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Ministry of Defence falls for management consultancy bllx

The Ministry of Defence recently hired a Director of Transformation on about £160,000 a year. But what exactly does a Director of Transformation do? Well here’s a brief description of the MoD’s “Transformation Vision”

“My vision for 2016 [is one] in which users will have information capabilities that are tailored to their mission, location and role, accessed at the right time, through a choice of devices over a cost-effective, modern and adaptable infrastructure”.

OK? Does everyone understand that?

And here’s the Director of Transformation’s plan for 2015 MOD will refresh the digital roadmap that determines future digital activities.”

I have a confession to make. In the 1990s, I worked at the management consultancy Gemini Consulting which was part of the CapGemini group

At the time, Gemini Consulting was getting slaughtered in the marketplace by the big accountancies’ growing consultancy businesses. The problem was that the accountancies could deliver the trendy product of that time – BPR (Business Process Reengineering) – for often less than £5,000 per consultant per week. This was much cheaper than the £7,000 plus expenses per consultant per week that we at Gemini charged. The accountancies could undercut Gemini’s prices because they used armies of ‘billing fodder’ (cheap, inexperienced consultants) while Gemini tended to have more experienced and thus more highly-paid staff.

In order to fight back against the lower-priced competition, Gemini tried to find a smart new way of dressing up its services to make them look different and more valuable than those of our competitors. After a few real turkeys, they came up with the idea of ‘Business Transformation’. Gemini’s big chiefs even wrote a book calledTransforming the Organization and, if I remember correctly, Gemini tried unsuccessfully to trade-mark the phrase ‘Business Transformation’ as a product only its consultants could deliver.

Reviewing the book at the time, the respected magazine The Economist wrote with great prescience that a true transformation ‘would employ an army of consultants for a century – and cause endless disruption’.

Most organisations can be improved, but very few need to be ‘transformed’. The great thing about ‘transformation’ was that it enabled us consultants to sell massive consulting contracts where we lucratively, and possibly sometimes unnecessarily, totally restructured our clients’ organisations and also put in huge new computer systems, again lucratively but perhaps unnecessarily.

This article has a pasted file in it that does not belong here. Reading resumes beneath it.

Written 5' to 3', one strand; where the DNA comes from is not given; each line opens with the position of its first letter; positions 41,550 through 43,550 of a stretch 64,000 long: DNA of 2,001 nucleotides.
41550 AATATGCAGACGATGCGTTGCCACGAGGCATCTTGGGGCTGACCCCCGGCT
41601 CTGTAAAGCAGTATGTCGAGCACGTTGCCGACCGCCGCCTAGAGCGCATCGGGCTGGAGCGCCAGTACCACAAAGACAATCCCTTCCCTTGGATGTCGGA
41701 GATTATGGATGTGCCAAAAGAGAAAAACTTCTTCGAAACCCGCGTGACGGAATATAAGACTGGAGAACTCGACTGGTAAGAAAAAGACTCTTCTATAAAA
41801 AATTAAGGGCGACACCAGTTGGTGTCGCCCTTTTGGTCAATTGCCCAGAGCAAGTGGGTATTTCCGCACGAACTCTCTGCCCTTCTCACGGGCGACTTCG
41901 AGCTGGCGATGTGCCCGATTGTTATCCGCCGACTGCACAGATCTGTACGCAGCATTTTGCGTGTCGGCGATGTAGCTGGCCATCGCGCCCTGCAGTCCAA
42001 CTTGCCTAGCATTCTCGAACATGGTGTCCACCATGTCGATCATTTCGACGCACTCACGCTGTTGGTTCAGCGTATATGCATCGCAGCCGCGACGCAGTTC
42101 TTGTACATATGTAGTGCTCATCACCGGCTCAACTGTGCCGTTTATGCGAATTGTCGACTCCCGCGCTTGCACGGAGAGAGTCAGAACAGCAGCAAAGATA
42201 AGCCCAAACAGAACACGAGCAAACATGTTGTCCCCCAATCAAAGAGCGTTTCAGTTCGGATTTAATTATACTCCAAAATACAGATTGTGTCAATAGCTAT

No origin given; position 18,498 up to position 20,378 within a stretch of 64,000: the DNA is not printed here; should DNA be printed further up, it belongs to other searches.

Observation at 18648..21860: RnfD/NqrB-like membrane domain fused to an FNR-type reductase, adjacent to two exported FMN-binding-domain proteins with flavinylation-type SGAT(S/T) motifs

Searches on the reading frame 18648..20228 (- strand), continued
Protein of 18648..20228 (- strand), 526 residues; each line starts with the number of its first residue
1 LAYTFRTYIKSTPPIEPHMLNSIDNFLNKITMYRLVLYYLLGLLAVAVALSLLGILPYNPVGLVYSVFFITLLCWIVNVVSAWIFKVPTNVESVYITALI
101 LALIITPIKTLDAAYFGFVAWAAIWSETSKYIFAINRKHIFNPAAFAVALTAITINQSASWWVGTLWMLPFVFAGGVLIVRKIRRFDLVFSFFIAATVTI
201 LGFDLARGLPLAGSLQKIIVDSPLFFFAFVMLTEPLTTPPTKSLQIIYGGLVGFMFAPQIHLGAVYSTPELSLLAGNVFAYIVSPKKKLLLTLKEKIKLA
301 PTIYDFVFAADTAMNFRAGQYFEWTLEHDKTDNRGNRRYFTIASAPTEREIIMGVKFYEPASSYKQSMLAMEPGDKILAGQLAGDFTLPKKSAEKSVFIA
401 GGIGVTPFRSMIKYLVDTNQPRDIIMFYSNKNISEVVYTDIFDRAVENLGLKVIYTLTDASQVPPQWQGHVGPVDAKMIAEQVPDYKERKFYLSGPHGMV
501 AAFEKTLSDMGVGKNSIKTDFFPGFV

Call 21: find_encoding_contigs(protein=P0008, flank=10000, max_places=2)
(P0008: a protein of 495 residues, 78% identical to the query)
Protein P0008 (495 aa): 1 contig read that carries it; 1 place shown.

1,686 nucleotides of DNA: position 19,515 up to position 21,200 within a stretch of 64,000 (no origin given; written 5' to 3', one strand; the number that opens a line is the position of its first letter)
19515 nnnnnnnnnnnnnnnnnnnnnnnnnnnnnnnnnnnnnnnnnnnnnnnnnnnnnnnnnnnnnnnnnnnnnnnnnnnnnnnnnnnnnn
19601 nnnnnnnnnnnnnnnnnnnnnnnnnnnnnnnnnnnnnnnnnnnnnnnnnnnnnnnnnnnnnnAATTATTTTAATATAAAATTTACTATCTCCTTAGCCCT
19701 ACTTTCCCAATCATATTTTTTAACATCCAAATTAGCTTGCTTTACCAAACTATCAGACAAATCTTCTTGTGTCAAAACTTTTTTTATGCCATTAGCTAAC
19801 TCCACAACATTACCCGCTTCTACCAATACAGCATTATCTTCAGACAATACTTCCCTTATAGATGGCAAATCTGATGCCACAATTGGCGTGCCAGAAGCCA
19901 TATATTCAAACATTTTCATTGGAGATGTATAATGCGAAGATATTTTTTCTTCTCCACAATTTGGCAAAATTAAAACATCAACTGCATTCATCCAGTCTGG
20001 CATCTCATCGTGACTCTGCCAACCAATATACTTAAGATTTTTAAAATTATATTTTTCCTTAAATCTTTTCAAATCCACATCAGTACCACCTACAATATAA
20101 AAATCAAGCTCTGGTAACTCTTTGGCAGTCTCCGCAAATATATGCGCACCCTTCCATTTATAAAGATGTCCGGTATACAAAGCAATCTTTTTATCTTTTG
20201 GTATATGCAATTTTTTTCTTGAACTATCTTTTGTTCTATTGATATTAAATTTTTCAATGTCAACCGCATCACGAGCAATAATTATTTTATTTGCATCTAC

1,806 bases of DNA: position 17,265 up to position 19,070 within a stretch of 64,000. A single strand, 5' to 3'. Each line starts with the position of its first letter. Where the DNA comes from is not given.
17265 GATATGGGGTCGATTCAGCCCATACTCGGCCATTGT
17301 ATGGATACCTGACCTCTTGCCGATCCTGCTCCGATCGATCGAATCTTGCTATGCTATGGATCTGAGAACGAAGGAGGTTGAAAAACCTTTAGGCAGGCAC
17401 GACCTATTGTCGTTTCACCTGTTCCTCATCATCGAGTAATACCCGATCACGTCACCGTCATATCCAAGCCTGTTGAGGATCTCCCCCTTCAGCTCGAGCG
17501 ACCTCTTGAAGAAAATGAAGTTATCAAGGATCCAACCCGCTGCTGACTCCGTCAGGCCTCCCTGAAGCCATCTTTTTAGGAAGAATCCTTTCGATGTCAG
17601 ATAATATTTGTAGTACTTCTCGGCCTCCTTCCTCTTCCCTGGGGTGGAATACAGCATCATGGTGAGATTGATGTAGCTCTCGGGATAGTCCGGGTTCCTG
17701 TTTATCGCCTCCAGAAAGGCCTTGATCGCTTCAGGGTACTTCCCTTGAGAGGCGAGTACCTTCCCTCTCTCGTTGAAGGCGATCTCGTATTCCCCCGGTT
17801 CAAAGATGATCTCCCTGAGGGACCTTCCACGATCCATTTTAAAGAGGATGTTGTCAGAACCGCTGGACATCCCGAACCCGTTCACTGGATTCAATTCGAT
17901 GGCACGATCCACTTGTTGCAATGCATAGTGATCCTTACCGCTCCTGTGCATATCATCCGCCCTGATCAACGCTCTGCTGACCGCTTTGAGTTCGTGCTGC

Eventually, even governments caught the transformation bug. When he was PM, Tony Blair was forever using ‘transform’ and ‘transformation’. He promised us a‘transformation’ of the NHS, a ‘transformation’ of secondary education,‘transformations’ of all our public services and even had a meeting with top civil servants where he explained the ‘Seven Keys to Transformation’ which would lead to a ‘transformed civil service’.

Here are just a few typical public-sector job ads as the current government also seems to have caught the transformation bug (click to see more clearly)

 Transformation

In fact, on today’s Guardian website, there are no fewer than 126 jobs (mostly in the public sector) using the word “Transformation”.

Alistair Campbell said history would judge Blair as a ‘great transforming Prime Minister’. Blair’s government helpfully produced a chunky report called The Transformational Government Annual Report in which it detailed the many successes of its Transformational Government programme. The aim of theTransformational Government programme was: ‘Delivering better, more efficient services for everyone’. The programme seemed to be central to the government’s ambitions for improving public services as it explained in typical consultant gobbledegook: ‘Government is committed to a range of citizen-focused activities designed to optimise service design and delivery, and is proud that the United Kingdom is held up as providing some world-class examples of Transformational Government’.

The only thing that transformation has ever transformed are the ever healthier bank balances of the consultants who fool politicians, bureaucrats and business bosses into launching their massive, deluded transformation programmes.

As for the MoD’s great Transformation Programme led by its Director of Transformation with his Transformation Vision and Transformation Plan – do you think Putin will be worried? No. I thought not.

(Regarding the Comments function – I think it is mainly working, though I know some people have had problems. If the problems persist over the weekend, I’ll get my ISP to look at this on Monday)

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